Harris’ call to return to old practices helped many families — including my own — recover structures to protect the virtue of young people in days gone by. The courtship movement may have been awkward at times, but I think we all took stumbling steps toward something truly good.

All these thoughts shuffled through my mind the week before my doctor’s appointment. As I sat there that day, I squared my shoulders and answered the medical history question — “No.”

Being a virgin isn’t popular these days. As one writer put it, it isn’t cute anymore — even among many Christians. Still, my virginity lets me off the hook from several routine tests and procedures, because I am not at any risk. And to my relief, I got a smile from the doctor who told me how “rare” this is. I joked about still holding out hope for settling down. She said she knew how hard it must be these days. I mentioned the recent news: Joshua Harris may have taken back his teachings in I Kissed Dating Goodbye, but I’m still thankful for the wisdom I gleaned and the boundaries I learned from those pages.


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8 Responses to I’m still glad I kissed dating goodbye; Despite the falling away of author Josh Harris

  1. Wendy Thome says:

    Thank you for this, Pastor Bill. I have been celebate since leaving my abusive husband 31 years ago. It was hard in the beginning, but I am at peace with my situation now. My relationship with The Lord is all I need in my advanced years!

  2. Thank you for sharing that Bill. It brought tears to my eyes as I thank God for those who REALLY want to honour God in every area of their lives. We all fall short but this is a sharp reminder that in the area of sexuality, it CAN be done.
    Meanwhile, the recent public recantations from the faith have been interesting in regard to their timings, but a very sad trend which is an ominous sign of the times and should serve as another wake-up call to those who are not walking correctly.
    He’s coming soon…

  3. There is a lot of wisdom in this post.

    “My views matured with experience — but my convictions regarding sexual purity have never changed…

    These days, I don’t think of myself as “saving sex for marriage,” because that motive misses the point. Instead, I’m honoring God with my body, living in accordance with the natural world he created.”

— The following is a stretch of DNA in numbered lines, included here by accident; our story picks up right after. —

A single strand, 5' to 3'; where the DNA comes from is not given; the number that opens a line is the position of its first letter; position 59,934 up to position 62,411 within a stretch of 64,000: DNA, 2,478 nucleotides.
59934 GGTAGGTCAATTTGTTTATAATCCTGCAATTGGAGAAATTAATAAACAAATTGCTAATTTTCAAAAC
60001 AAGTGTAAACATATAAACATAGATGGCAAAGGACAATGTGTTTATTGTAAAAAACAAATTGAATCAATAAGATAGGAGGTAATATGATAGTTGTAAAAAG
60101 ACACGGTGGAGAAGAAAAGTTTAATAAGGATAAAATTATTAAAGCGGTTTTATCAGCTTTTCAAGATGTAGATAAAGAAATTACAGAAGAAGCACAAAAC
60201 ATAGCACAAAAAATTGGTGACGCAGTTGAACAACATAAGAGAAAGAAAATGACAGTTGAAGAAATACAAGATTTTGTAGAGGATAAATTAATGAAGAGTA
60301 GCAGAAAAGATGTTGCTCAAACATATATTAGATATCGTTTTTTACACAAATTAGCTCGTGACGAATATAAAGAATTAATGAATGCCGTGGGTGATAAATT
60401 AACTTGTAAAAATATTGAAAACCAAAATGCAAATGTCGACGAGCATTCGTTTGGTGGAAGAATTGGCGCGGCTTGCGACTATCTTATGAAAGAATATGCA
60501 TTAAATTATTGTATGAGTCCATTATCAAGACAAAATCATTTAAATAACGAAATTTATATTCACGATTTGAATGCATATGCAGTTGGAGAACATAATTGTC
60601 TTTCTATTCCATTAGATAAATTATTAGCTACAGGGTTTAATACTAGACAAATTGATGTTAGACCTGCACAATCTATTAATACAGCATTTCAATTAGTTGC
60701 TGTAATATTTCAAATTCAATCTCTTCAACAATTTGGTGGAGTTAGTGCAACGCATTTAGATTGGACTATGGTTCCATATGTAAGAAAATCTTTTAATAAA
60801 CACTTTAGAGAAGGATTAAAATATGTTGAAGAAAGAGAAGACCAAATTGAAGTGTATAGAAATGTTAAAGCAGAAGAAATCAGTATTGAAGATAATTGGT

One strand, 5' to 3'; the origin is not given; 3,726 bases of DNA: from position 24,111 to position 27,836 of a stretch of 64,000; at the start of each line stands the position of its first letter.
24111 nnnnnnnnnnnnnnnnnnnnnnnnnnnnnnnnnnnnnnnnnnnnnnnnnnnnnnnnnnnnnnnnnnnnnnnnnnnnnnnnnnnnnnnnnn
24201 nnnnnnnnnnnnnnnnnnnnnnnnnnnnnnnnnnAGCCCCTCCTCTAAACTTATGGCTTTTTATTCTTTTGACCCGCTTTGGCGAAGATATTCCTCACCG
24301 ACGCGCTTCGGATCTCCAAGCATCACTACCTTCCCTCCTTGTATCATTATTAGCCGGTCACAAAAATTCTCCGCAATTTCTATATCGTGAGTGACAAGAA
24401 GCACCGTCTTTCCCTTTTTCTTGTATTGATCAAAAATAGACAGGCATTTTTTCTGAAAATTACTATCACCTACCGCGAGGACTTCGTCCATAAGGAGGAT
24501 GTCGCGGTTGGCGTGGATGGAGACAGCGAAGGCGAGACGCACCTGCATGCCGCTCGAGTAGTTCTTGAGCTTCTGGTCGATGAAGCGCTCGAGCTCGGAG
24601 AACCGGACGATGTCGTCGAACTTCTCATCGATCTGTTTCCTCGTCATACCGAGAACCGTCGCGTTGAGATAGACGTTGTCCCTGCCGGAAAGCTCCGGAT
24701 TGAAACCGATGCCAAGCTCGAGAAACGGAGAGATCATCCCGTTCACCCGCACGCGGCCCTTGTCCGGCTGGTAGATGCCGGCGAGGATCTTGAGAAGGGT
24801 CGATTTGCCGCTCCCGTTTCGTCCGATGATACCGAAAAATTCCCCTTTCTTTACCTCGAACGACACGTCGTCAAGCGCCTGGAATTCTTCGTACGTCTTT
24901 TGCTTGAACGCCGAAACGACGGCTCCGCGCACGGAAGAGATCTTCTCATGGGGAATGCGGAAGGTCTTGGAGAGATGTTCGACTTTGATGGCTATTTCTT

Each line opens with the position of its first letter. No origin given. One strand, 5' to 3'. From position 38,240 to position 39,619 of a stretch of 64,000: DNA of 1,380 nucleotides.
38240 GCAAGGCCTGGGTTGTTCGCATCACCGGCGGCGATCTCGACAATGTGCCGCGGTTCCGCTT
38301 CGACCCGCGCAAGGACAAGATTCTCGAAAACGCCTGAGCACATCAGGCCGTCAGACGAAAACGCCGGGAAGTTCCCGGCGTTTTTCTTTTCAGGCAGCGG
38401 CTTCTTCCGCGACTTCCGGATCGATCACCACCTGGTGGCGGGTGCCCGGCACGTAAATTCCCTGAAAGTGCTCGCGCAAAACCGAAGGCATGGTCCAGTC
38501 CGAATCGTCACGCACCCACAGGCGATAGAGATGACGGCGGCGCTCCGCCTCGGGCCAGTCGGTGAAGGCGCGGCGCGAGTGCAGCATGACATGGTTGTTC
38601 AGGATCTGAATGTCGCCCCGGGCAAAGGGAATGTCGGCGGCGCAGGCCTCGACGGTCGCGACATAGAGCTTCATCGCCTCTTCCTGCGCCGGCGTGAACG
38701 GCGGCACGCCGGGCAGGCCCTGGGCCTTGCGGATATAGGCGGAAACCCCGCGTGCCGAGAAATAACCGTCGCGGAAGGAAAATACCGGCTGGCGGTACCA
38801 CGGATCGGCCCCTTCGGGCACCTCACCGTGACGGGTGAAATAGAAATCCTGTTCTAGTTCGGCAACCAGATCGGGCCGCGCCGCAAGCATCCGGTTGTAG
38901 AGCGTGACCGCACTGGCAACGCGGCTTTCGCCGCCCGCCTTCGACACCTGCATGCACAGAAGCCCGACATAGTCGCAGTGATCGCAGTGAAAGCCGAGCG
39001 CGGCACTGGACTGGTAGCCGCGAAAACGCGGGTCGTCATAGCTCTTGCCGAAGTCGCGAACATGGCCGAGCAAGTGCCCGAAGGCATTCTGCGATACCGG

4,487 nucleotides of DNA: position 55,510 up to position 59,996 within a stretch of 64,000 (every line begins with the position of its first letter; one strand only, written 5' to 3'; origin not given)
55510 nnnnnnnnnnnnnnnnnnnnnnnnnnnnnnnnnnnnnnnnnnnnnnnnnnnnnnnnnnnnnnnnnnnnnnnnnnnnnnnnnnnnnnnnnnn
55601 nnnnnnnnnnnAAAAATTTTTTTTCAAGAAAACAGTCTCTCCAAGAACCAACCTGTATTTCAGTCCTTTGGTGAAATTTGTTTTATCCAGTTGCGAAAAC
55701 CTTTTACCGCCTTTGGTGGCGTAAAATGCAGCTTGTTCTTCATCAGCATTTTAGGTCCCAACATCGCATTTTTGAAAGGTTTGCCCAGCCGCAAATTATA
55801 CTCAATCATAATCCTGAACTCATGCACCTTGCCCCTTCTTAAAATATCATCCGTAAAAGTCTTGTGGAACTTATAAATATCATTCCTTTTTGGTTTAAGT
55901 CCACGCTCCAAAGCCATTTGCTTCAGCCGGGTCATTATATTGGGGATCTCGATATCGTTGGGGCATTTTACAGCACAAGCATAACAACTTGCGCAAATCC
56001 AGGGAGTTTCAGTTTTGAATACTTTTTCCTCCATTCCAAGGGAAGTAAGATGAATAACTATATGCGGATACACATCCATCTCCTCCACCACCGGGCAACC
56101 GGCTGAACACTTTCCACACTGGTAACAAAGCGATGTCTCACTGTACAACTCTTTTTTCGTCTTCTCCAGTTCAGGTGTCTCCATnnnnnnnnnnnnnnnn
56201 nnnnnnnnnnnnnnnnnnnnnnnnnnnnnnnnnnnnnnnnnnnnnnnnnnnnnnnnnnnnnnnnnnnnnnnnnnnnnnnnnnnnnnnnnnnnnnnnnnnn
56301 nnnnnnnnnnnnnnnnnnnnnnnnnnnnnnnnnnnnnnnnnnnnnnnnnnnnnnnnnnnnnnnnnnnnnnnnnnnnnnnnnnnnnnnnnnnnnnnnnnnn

It is corrective, medical and encouraging. Thanks for posting.

  4. Jeanne T. says:

    “These days, I don’t think of myself as “saving sex for marriage,” because that motive misses the point. Instead, I’m honoring God with my body, living in accordance with the natural world he created. The place of sex in God’s creation is between a husband and wife, and I submit to that order by practicing celibacy as a single woman.”

    Wow, that is so good. It’s hard to improve on her comments. And as she said, “I’ve learned that God’s plan for my love life won’t protect me from having my heart broken.” So true!! The Bible does not promise us a fairy tale life! It does not promise us exemption for heartache, tribulation, even persecution. I loved Elisabeth Elliot for this. She never sugar-coated her life and circumstances. But she always trusted God, regardless of the circumstances. And God was always faithful, despite her losing two husbands to death, one to martyrdom.

    Unrealistic expectations always lead to disappointment. But God does not give us unrealistic expectations. In fact, Jesus said we must count the cost of following Him, because it will cost us everything. He sends his disciples (that’s you and me) out into the world as witnesses, in the Greek “martus”, which means martyr. Very sobering, but that’s the reality.

  5. ross says:

    its well written. God bless her. Rgds Ross Curtin

    On Tue., 20 Aug. 2019, 1:21 am Pastor Bill Randles Blog, wrote:

    > billrandles posted: ” This is a guest editorial, this eloquent lady ‘s > perspective is very valuable and poignant… I Am Still Glad I kissed > Dating Goodbye by Candace Gage Early last week found me getting a check-up > for the first time in more than a decade. With medic” >

  6. Deemar says:

    “Eloquent” is right!
    So encouraging and refreshing to hear the voice of someone who has truly given herself “a living sacrifice” for Jesus and His glory… we often think of martyrdom as physical death – but now I see it can also mean “death to self” in a spiritual sense. This post was truly beautiful; thank you for sharing! What an encouragement for all of us.

  7. standingfirm says:

    Yes, I agree as well, “eloquent”. I applaud the sister in Christ for holding tight to her convictions. God does know what is best for us. STD’S have been rampant for for at least the last 40 years. It is better to obey the Lord then risk your life for a incurable disease! Also, I would shout from the rooftops to every unwed Christian lady, under no circumstances marry a unbeliever!! I can not say that enough. Marry a unsaved man and your life will be sheer misery and a utter nightmare. It is better to be single then be with a child of the devil!!
    MARANATHA!!!!